Meaning of remorse in English:


Pronunciation /rɪˈmɔːs/

See synonyms for remorse

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mass noun
  • Deep regret or guilt for a wrong committed.

    ‘they were filled with remorse and shame’
    • ‘These are often characterised by feelings of shame, regret, remorse and anxiety.’
    • ‘Very often he is feeling guilt or shame or remorse for something he has done.’
    • ‘There was no remorse or guilt in any of the conspirators, only pride at doing the right thing.’
    • ‘This leads to feelings of loss, guilt and remorse and sets in progress the process of mourning.’
    • ‘Often beset by regret and remorse they seek, but do not always find, redemption in various forms.’
    • ‘Given the chance, as a young man, he would nap till noon without remorse or regret.’
    • ‘Such prisoners will probably not express contrition or remorse or sympathy for any victim.’
    • ‘Let us not create heroes even before they show any remorse and repentance for their acts of terrorism?’
    • ‘He is called upon to express remorse and modified anguish a couple of times, which he carries off easily.’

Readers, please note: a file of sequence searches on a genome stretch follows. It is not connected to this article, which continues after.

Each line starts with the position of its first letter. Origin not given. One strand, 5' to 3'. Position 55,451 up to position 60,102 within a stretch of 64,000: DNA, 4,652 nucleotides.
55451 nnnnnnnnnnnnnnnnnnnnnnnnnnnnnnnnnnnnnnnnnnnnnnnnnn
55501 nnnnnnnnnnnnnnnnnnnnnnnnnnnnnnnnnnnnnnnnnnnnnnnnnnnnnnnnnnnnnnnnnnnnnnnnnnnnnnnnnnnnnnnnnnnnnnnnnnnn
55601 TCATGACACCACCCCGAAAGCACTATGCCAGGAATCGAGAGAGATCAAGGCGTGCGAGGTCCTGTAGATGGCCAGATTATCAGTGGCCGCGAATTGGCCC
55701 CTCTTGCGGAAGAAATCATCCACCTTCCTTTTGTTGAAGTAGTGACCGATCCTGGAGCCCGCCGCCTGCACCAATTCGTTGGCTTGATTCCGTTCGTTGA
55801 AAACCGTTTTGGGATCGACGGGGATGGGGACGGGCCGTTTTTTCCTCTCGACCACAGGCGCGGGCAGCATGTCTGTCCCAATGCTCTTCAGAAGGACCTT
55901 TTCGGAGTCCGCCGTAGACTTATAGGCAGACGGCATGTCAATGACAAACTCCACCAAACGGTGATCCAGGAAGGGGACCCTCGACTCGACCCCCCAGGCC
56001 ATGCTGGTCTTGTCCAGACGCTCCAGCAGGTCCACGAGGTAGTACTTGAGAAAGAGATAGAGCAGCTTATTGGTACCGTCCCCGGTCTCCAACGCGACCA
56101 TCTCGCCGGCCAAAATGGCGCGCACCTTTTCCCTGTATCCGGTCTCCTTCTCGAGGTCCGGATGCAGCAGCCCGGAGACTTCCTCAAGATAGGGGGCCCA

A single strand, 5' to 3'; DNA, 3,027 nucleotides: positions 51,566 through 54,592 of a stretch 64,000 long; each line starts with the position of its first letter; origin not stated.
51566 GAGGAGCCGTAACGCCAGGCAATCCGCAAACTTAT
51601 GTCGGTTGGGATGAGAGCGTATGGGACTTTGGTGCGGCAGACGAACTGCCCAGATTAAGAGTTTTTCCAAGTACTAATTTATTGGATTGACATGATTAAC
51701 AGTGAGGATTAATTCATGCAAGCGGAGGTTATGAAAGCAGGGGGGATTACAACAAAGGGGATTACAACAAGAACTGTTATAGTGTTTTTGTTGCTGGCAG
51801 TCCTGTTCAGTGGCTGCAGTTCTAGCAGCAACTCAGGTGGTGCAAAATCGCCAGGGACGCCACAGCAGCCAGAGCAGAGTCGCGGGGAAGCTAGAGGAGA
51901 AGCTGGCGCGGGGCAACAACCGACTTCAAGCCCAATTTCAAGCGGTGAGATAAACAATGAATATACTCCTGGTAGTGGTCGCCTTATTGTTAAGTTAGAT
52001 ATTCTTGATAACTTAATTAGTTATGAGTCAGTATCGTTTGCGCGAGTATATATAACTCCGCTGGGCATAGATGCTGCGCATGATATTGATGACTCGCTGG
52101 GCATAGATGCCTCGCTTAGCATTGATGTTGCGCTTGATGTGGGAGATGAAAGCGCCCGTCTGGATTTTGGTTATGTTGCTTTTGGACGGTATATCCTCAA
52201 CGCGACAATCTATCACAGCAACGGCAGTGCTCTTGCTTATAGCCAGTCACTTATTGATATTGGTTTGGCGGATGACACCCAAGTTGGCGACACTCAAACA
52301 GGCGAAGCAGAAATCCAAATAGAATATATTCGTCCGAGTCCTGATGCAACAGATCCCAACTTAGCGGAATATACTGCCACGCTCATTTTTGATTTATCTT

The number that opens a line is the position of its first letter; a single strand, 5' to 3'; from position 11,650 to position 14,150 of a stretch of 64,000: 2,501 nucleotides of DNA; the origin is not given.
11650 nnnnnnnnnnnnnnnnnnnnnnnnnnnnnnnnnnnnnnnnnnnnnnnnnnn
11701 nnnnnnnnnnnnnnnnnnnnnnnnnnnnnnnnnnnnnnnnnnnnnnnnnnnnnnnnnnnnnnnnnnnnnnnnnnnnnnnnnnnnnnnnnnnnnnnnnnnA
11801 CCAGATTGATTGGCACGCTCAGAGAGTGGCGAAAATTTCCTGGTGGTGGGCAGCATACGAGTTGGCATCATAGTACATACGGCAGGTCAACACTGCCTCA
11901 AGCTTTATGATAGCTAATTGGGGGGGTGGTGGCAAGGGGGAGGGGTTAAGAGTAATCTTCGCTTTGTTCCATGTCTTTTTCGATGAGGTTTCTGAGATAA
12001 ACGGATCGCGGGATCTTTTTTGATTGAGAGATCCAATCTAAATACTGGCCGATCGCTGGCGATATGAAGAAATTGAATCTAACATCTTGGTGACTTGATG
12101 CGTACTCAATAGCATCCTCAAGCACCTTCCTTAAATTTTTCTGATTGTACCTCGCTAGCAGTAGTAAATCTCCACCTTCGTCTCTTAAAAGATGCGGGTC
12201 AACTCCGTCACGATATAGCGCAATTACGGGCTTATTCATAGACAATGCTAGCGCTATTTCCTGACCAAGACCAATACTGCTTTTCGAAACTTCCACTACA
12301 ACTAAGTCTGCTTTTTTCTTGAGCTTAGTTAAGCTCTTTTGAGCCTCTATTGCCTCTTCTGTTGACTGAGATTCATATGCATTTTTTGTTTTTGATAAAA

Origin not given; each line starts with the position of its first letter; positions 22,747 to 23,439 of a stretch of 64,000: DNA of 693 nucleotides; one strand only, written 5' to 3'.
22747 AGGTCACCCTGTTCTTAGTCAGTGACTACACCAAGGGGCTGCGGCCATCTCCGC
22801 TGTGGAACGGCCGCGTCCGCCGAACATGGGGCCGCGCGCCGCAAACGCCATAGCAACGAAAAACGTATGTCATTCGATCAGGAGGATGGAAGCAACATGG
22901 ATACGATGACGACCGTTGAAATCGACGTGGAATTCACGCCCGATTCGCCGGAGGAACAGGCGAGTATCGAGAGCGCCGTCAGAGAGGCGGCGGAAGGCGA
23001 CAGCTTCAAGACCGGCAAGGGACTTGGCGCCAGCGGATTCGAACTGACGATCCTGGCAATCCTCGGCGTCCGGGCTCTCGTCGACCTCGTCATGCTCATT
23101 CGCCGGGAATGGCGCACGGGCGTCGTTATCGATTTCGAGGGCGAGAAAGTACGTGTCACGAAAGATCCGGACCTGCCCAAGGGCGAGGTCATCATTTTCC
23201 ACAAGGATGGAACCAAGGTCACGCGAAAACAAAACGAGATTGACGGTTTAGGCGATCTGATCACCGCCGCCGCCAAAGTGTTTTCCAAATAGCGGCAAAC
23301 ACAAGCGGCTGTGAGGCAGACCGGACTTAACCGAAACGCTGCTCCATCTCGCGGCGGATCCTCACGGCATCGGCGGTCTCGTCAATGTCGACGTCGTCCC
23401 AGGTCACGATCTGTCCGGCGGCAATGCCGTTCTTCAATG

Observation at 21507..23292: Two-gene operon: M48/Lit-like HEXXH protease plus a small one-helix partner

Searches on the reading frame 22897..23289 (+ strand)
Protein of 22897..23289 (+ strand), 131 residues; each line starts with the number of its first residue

• ‘When faced with the sight of the dead crocodile, the man was filled with tremendous remorse and burst into tears.’
    • ‘How on Earth can anyone be expected to show remorse, for something they say they didn't do?’
    • ‘He has a romantic streak and, full of remorse and resentment, is deeply upset by the feud with his mother.’
    • ‘He turned away from her a bit, but Chantal could see he was hurt and felt instant remorse.’
    • ‘However, the periods of remorse do not inhibit further episodes of acting out behaviour.’
    • ‘Although filled with remorse, he does so, and they exchange their stories.’
    • ‘She did not even feel the slightest bit of anger or remorse as she felt her hands lift up the gun.’
    • ‘Nathan's body slumped to the ground, his eyes filled with hate and for once a bit of remorse.’
    • ‘She felt no remorse, not even the tiniest twinge of guilt for what she had just done.’
    • ‘They showed desperation, ruthlessness and remorse among other things.’
    • ‘Further, he has even not shown any remorse for what he put this person, his family and his practice through.’
    contrition, deep regret, repentance, penitence, guilt, feelings of guilt, bad conscience, guilty conscience, compunction, remorsefulness, ruefulness, contriteness, sorrow, shame, self-reproach, self-accusation, self-condemnation
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Late Middle English from Old French remors, from medieval Latin remorsus, from Latin remordere ‘vex’, from re- (expressing intensive force) + mordere ‘to bite’.